According to the union Ver.di, which represents workers in Amazon distribution centres, workers in Werne, North Rhine-Westphalia, and Leipzig, Saxony, walked out on Sunday night, during the international online retailer’s busiest period.
“There is a danger that Christmas presents will not arrive in time,” a spokesman for the trade union told DPA.
It is likely that the strike in Leipzig, in the east of the country, will continue until next Monday – Christmas Eve – according to the union.
Workers at the warehouse delivery centre in Werne, western Germany, will strike until Tuesday evening.
The union warned that the industrial action could be extended to other locations and for longer periods of time in the Christmas period.
However, Amazon said on Monday that less than 350 employees were taking part in the strikes in Leipzig and Werne. Concerns that gifts would not arrive in time for Christmas were unfounded, according to the global giant. “The strike has no influence on the fulfilment of our delivery promise,” the firm said in a statement. The “overwhelming majority” of employees are working as normal, the company added.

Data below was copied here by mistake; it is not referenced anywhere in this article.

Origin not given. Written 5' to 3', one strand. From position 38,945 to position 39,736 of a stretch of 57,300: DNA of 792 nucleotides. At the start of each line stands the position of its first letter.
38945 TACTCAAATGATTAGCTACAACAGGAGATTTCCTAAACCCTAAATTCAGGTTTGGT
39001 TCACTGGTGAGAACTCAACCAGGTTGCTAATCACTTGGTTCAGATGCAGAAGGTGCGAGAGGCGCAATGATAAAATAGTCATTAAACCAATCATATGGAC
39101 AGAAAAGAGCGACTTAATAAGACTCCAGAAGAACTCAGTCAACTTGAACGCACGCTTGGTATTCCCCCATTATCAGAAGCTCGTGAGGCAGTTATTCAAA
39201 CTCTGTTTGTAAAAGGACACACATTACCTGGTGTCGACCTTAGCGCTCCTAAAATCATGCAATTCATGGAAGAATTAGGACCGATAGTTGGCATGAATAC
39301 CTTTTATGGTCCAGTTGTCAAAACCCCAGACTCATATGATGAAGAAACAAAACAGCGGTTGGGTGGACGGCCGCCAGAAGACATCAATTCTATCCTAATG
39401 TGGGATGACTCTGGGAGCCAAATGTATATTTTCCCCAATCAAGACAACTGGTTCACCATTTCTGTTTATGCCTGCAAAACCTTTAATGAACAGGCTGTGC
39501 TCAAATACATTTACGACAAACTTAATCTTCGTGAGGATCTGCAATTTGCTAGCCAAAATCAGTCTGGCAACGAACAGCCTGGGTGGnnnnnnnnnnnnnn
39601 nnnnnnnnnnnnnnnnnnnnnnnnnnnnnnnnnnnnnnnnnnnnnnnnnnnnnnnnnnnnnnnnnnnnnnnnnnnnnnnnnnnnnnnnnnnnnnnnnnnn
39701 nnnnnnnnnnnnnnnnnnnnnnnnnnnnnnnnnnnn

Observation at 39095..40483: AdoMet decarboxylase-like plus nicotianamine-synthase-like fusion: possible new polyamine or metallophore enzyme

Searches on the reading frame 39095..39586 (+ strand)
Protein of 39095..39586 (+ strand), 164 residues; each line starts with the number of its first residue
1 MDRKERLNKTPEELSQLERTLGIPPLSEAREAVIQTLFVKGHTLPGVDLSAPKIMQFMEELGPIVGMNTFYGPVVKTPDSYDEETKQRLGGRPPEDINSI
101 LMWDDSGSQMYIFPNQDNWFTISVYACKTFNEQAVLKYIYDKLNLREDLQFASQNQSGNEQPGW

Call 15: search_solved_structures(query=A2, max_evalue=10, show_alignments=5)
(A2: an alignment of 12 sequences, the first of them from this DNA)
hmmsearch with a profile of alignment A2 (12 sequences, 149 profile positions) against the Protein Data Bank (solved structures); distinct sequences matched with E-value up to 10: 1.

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The union members are taking industrial action over a working conditions dispute that’s lasted around five years.
Ver.di union has been calling on Amazon to changes its rules to allow a legally binding collective bargaining agreement for the company’s approximately 16,000 German employees which it believes would guarantee better working conditions. The union is seeking an agreement similar to that available for retail workers and other mail order companies.
However, Amazon has previously said that their workers already earn a higher wage than the industry average. The firm sees itself as part of the logistics industry rather than a retail and mail order company.
“Workers in our logistics centres are paid at the high end for workers in their category. Our German employees start with a salary of at least €10.78 per hour,” Amazon spokesman Stefan Eichenseher has previously said.
Last week, around 500 employees walked out at the Rheinberg site, North Rhine-Westphalia, in the push for improved working conditions.
Meanwhile, on Black Friday at the end of last month, workers at warehouses in Rheinberg and Bad Hersfeld in Hesse, the company’s largest location, took part in a strike.